It was December 2019, almost two years after Russell McVeagh made headlines following revelations of sexual misconduct, abuses of power, and endemic problems within the legal industry.
Two women lawyers took the stage at the Morrison Kent office Christmas party in Wellington to present a toast to the partners.
The next award goes to Jess* [not her real name] they said, “for being the most diverse partner of the firm”.
“[Jess], our token woman of colour, helping the Morrison Kent Wellington office, which comprises 98 per cent white folk, satisfies [sic] diversity requirements.”
That same night one of the women giving the presentation is understood to have secured a promotion. Jess was later made redundant along with six other staff amid the first Covid-19 lockdown. Morrison Kent would receive more than half a million dollars in Government wage subsidies.
The December 19 speech and the events following have since formed the basis of three complaints to the Law Society.
That night in question the women went on to jokingly describe their direct boss, board member and de facto managing partner Jamie Nunns.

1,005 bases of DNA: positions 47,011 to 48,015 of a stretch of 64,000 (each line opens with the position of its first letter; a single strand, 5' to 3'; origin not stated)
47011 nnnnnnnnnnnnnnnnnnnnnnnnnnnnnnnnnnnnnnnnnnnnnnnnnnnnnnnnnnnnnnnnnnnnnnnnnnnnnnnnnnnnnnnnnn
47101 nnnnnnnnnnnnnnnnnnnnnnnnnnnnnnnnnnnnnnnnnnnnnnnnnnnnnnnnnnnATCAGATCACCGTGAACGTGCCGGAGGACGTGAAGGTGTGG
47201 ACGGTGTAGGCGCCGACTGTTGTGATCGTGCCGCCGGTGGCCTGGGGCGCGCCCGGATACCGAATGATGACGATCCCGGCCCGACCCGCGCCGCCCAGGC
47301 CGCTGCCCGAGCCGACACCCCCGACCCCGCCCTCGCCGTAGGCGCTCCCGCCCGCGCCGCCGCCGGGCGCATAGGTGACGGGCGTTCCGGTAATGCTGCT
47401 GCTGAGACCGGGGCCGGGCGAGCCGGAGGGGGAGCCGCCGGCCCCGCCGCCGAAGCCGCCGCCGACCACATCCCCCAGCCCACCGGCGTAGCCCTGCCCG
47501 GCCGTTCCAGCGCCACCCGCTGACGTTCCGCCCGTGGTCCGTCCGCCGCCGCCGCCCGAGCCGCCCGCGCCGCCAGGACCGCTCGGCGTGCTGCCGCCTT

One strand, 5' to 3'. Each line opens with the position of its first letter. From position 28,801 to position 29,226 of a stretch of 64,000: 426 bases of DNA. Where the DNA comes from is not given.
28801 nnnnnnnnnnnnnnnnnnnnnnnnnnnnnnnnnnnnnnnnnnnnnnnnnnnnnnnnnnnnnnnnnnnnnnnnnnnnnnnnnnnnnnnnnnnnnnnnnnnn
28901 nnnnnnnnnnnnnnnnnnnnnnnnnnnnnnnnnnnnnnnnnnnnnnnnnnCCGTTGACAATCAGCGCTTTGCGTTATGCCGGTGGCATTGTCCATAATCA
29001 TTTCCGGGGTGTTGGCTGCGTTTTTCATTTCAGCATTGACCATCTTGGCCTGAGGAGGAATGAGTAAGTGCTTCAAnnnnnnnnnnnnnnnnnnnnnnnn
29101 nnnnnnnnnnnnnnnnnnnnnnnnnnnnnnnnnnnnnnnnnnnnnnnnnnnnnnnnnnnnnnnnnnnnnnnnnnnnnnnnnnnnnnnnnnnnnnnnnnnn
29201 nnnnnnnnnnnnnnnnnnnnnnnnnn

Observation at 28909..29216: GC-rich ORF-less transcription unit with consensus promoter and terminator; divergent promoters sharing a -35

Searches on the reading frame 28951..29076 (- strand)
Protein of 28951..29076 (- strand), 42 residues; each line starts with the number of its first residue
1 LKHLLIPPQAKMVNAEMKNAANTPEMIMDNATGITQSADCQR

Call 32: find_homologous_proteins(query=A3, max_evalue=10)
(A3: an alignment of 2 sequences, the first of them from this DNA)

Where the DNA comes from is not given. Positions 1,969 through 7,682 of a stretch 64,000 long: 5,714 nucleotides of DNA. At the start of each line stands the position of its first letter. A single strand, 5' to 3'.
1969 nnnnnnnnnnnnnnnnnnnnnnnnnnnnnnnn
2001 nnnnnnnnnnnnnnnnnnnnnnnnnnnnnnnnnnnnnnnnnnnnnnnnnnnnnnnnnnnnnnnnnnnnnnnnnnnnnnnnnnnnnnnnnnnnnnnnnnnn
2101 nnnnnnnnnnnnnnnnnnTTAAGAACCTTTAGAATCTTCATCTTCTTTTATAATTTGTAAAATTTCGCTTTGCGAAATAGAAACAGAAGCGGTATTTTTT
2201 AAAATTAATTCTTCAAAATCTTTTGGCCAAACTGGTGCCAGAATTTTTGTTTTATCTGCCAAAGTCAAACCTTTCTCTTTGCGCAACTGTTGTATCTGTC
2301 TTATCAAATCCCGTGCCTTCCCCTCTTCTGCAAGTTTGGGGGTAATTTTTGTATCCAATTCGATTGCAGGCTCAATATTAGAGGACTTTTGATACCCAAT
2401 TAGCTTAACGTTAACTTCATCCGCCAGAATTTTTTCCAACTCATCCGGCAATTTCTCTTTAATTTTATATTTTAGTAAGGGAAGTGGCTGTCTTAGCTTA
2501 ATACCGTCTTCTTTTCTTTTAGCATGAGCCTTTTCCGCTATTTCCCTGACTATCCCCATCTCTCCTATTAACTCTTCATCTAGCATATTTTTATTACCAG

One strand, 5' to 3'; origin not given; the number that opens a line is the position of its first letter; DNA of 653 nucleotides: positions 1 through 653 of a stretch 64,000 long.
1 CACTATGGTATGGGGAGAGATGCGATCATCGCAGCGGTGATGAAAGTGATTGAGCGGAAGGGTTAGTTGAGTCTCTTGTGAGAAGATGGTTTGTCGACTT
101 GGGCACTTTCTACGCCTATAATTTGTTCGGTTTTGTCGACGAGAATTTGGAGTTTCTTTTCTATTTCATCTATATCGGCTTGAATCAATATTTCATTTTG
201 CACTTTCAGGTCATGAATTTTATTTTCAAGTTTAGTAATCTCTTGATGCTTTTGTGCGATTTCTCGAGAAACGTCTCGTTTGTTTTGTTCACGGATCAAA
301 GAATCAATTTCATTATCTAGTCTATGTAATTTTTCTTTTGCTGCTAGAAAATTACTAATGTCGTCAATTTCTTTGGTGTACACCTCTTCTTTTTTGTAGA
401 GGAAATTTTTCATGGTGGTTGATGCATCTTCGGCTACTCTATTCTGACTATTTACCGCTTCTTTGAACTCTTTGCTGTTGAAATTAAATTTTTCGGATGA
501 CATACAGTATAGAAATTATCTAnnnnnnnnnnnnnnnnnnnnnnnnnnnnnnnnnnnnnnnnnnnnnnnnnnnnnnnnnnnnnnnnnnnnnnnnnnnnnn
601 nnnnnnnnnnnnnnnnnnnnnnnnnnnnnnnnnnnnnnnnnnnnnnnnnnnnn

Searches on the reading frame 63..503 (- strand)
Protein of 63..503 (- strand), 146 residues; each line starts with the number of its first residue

“Please raise your hand if you’ve ever felt personally victimised by Jamie Nunns?” one said in a recording obtained by the Herald.
“One time he handed me a spoon, I was confused until he clarified it was because he was sick of spoon-feeding me the answer and it was time for me to think for myself,” one of the women said.
“If I don’t answer his questions quick enough or to his liking, he threatened to draw a dick on my face and will hit me with a ruler until I can give him a sensible answer,” the other woman said.
At the end of the speech the women said they considered whether or not they had crossed some lines in the speech, but then “we realised that Jamie would never let anyone get rid of us ‘cos it takes too much time to beat the stupid out of someone”.